The end of the civil war brought new power relations to North Yemen. The traditional Zaydi Shia religious elite was out. Though the new Republic was on the surface run by political parties based in the cities , power in the country side was held by a balance of territorial tribal coalitions, who were vastly strengthened by the unseating of Yemen’s old religious elite. This new, supposedly modern system was just as open to Saudi influence as the old religious system was, if not more so. Money is the universal solvent, and Saudi Arabia, even with the past decade’s low oil prices, has infinitely more money than any actor in Yemen. Saudi Arabia knew how to make the newly empowered tribal system work for them. Yemen’s resistance to this influence has been a constant as well.

The first peacetime Republican government was seen by Yemenis as becoming too pro-Saudi, so it was ousted in a coup in 1974. Ibrahim Al-Hamdi, the coup winner, is probably the only Yemeni leader of the 20th century that is remembered fondly. He was popular, and seen as working towards the unification of North Yemen after its civil war and towards unification with the South as well. But he was anti-Saudi, which few doubt was a big part of his being assassinated just three years into his time in power.

Saudi Arabia may have made Hamdi’s career as well as ended it. The 1973 oil crisis was a tragedy for most of the developing world, but not for Yemen. Saudi Arabia went from ridiculously rich to absurdly rich, and they needed workers to build their country. They hadn’t sorted out their slave labor deals with South Asia yet, and the Yemenis were massive beneficiaries. The 1970s and 1980s seem to have been a sort of golden age in Yemen. Only a few migrants got seriously wealthy, but hundreds of thousands of Yemenis were able to send money back to their villages, for cars, houses, schools and other infrastructure. Government in both Yemens was a mess, but times were good. Of course all this money helped Saudi influence grow further.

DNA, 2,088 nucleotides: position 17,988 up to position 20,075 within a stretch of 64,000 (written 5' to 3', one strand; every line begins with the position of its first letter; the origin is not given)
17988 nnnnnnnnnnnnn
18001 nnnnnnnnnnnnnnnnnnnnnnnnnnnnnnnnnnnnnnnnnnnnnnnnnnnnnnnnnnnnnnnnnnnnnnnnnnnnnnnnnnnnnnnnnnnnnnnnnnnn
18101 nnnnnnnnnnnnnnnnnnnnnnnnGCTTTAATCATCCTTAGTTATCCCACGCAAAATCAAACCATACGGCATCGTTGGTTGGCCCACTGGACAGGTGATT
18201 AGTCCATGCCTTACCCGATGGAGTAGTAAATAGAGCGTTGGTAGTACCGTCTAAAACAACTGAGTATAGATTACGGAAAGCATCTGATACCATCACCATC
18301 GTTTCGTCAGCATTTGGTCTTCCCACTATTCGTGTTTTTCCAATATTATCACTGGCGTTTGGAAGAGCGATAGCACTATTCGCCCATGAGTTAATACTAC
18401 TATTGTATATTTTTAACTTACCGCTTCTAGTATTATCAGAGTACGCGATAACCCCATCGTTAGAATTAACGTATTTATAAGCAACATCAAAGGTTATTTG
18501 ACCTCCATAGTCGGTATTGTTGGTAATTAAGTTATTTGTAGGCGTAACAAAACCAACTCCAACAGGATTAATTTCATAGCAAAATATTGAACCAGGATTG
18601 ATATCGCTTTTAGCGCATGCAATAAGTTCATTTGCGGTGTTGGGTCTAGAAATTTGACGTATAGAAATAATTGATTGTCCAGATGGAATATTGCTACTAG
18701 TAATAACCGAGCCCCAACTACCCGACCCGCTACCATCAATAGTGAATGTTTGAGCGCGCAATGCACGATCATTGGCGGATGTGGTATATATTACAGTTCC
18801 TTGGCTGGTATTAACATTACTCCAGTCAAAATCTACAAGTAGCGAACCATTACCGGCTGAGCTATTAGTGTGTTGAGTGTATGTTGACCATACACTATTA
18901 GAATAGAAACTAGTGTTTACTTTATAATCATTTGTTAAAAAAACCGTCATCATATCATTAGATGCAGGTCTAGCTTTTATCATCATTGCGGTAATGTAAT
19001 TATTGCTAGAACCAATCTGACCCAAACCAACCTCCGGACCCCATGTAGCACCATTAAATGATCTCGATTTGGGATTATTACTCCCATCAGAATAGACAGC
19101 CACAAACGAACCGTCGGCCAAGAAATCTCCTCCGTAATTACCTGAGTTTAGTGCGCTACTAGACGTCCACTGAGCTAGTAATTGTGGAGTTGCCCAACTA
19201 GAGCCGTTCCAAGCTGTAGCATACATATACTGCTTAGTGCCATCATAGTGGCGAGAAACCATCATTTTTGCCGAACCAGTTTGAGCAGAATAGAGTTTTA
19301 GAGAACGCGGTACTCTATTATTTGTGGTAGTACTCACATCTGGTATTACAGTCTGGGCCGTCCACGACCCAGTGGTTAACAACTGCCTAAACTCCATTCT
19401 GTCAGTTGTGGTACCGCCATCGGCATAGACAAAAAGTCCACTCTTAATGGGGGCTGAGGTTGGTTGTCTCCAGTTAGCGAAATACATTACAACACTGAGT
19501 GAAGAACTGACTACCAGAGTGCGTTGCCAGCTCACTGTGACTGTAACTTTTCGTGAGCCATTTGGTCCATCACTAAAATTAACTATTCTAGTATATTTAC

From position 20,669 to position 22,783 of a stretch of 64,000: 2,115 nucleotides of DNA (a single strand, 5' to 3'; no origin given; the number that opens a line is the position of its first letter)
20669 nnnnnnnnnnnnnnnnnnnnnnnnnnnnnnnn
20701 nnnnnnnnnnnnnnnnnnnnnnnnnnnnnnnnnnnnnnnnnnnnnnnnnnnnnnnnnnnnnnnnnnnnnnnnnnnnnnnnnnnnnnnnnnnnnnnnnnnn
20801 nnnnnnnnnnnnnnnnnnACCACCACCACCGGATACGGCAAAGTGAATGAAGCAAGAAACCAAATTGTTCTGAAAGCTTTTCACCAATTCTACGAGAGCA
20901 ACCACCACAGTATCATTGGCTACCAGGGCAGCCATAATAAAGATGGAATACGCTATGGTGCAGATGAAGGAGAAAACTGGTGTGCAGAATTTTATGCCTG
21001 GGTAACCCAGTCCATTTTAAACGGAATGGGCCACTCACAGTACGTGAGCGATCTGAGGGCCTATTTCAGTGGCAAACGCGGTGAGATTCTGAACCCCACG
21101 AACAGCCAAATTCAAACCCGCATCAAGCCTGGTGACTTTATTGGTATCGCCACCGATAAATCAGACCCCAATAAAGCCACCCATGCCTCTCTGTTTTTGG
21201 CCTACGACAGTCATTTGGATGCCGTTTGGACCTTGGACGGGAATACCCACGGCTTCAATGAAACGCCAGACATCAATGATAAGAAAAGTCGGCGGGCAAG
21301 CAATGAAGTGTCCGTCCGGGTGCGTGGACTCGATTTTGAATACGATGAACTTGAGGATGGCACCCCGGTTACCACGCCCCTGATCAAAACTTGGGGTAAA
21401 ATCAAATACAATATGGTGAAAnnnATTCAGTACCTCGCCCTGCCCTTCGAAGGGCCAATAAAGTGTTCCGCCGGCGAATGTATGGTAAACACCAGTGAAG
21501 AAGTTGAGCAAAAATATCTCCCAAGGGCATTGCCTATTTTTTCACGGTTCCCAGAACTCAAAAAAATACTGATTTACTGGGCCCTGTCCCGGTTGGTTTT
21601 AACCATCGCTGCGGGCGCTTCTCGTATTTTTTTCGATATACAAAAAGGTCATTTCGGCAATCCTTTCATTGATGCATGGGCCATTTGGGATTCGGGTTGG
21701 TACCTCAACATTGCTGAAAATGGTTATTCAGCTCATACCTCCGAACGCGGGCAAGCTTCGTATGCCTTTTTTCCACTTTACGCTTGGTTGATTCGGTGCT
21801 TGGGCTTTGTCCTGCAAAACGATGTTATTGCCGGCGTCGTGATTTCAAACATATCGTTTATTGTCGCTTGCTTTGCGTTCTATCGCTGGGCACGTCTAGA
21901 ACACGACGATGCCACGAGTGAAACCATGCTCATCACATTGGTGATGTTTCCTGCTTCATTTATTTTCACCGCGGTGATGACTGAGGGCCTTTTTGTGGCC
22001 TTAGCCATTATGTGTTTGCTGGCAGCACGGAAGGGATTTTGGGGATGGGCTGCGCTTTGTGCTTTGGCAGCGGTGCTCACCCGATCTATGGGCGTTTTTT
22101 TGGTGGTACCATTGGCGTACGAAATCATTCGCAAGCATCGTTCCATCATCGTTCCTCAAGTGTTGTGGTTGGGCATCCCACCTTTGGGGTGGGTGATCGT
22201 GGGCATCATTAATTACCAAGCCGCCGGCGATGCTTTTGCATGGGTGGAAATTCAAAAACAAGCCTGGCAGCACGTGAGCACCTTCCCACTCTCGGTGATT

Ironically it’s religion that ended up tripping up the Saudi domination of Yemen. If they had stuck to bribing government heads, and dominating tribal gift exchange networks, then Today’s Yemen would probably be almost as reliable a Saudi client as Bahrain is. But the Saudi religious establishment, with a lot of US encouragement, got greedy. It wasn’t enough for Yemen to be a majority Sunni, Saudi client, it had to be Wahhabi too.

While the CIA and Saudi Arabia were creating the Jihadi networks that kicked the Soviet Union out of Afghanistan, radicalized the whole Muslim world, and eventually did 9-11, Yemen was one of their happiest hunting grounds. Yemen was close to Saudi Arabia, culturally similar in a tribal sense, and much poorer. Saudi imperialism was never just about creating fighters for Wahhabi Islam, it was also about changing the societies those fighters came from. Zaydi Shia and Sunni Islam are very similar, but Saudi Arabia’s extreme Wahhabi version of Sunni Islam has no tolerance for other forms of Sunni practice, let alone a Shia one that can be tied to Iran, no matter how loosely. Saudi Arabia spent billions trying to stamp out North Yemen’s traditional religion, which created the Huthi reaction that eventually destroyed Saudi Arabia’s Imperial plans.

But that’s a tale that will have to wait for part 3 of this series, How Yemen Beat the Cold War, coming sometime soon. Until then, I would ask you to consider the ending of the civil war that ripped up North Yemen in the 1960s. The Egyptians, like the Saudis today, miserably failed to defeat Yemen’s old Zaydi shia elite. But in the end, it turned out that all Egypt had to do to undermine that old elite’s power was leave. Could Saudi Arabia use the same trick against the Houthis today?

Thanks for watching, please subscribe and check out my book, Avoiding the British Empire, if you want to learn more about the rise and fall of of the first world system.